12. I totally agree that the school makes sense for the community. It is primarily Jewish so I don’t see why a Hebrew language center is a problem. It will enhance the culture of the area and educate children on their ancestry. This is very important in my opinion. Sure kids without a Jewish background may struggle, but I’m sure with the massive amount of people already probably familiar with the language, they could make a friend and get help. Learning Hebrew will make them more rounded anyway so honestly this school is not bad. Plus the idea of a charter school is to focus on a single area of study so Hebrew is perfect for a Jewish neighborhood. It only makes sense.

  13. Alexie, Sherman. “The Joys of Reading and Writing: Superman and Me” Whisper Down The Write Alley 22 June. 2010. Web.
    In this short passage, Sherman Alexie describes the problems facing all young Native Americans or minorities. Daily restrictions are in place and children of Indian descent are expected to fail in a predominantly white world. The writer discusses how they learned to read by using old Superman comics. Basically, the ability to read and write gave them wings in a tough world. The importance of education was emphasized. Literacy is the key to unlock many of life’s doors. I totally agree with this. Reading and writing are essential and I believe all children should be afforded the opportunity to learn how to do these things. When someone is unable to read or write, they are at a severe disadvantage. I could not imagine what life would be like if I was not able to read. Books are just the beginning. Learning should be taken seriously for knowledge is power. I think that all people, no matter their ethnic background, should be taught these skills. The world would most definitely be a better place.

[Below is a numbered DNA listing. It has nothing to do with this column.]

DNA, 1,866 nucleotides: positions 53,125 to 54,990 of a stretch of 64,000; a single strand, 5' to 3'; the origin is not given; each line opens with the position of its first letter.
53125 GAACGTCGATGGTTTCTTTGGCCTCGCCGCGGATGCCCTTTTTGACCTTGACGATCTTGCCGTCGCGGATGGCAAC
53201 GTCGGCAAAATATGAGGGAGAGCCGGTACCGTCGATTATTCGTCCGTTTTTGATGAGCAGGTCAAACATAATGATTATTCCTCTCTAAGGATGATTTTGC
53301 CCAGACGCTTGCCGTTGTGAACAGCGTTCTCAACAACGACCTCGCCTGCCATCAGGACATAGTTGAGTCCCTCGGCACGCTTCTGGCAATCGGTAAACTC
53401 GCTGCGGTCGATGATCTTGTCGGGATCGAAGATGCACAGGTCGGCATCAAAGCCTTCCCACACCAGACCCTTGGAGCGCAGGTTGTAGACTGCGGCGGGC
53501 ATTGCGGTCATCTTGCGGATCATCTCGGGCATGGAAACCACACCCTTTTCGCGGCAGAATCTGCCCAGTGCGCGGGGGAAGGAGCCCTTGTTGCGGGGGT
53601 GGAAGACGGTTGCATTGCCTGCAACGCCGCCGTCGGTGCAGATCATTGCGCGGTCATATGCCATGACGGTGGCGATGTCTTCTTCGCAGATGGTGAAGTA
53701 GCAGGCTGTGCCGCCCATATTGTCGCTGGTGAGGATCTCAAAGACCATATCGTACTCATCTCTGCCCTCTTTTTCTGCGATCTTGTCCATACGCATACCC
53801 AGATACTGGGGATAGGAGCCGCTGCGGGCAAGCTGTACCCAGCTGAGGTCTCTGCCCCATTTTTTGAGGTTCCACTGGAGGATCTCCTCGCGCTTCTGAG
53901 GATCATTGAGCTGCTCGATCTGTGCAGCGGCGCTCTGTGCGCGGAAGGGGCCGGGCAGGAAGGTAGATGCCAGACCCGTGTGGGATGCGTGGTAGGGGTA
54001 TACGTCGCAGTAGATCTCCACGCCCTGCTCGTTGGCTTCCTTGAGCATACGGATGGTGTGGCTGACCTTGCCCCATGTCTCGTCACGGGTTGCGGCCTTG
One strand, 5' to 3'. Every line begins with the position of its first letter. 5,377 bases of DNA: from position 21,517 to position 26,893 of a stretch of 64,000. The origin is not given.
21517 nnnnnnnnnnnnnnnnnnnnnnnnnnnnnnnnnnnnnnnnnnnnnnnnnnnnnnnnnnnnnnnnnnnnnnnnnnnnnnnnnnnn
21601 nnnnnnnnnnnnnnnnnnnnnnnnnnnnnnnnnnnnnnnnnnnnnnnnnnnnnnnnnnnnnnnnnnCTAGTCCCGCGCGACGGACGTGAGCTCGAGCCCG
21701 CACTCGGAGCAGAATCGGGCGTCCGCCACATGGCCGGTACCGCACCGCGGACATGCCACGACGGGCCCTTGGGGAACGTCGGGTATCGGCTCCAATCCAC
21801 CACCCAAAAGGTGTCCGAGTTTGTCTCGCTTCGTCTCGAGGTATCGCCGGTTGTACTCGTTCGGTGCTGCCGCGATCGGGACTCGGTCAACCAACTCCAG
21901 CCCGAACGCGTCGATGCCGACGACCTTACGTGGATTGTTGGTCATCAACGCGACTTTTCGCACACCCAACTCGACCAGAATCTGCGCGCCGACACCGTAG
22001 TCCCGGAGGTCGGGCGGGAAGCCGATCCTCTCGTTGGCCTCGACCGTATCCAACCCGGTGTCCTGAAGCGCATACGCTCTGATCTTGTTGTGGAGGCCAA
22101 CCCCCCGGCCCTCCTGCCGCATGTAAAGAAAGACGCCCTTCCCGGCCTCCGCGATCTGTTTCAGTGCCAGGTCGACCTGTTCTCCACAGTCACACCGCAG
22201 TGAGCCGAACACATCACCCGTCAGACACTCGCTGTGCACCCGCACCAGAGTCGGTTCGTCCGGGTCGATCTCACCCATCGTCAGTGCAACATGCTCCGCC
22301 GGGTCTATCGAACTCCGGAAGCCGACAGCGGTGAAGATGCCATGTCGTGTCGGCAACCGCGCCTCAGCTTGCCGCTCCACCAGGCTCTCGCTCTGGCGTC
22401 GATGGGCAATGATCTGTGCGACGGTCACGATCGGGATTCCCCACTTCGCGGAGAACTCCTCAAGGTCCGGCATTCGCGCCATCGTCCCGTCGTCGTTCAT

• After reading Megan’s response to this piece, I decided I would go back and reread it. I’m so glad I did! The first time I read it, I was looking specifically for the way Alexie used rhetoric. The problem is that I was so focused on the rhetoric and how well he portrayed his point that I didn’t really focus on his point. Now that I have read it again, I agree with Megan that learning, not only just to read and write, but in any form is an essential human right. It offers opportunities and experiences, and quite honestly it is the only way to produce growth. I only wish that this passion could be shared by everyone.

  14. Alexie, Sherman. “The Joys of Reading and Writing: Superman and Me.” Whisper Down The Write Alley 22 June. 2010. Web. 20 Feb. 2013.

    In this article, Sherman Alexie begins with a personal account of learning to read and write through the help of a Superman comic; he then discusses how he learned to group life into paragraphs; and he ends with his explanation of living as a bright Indian child, standing out from the expected and becoming a modern writer.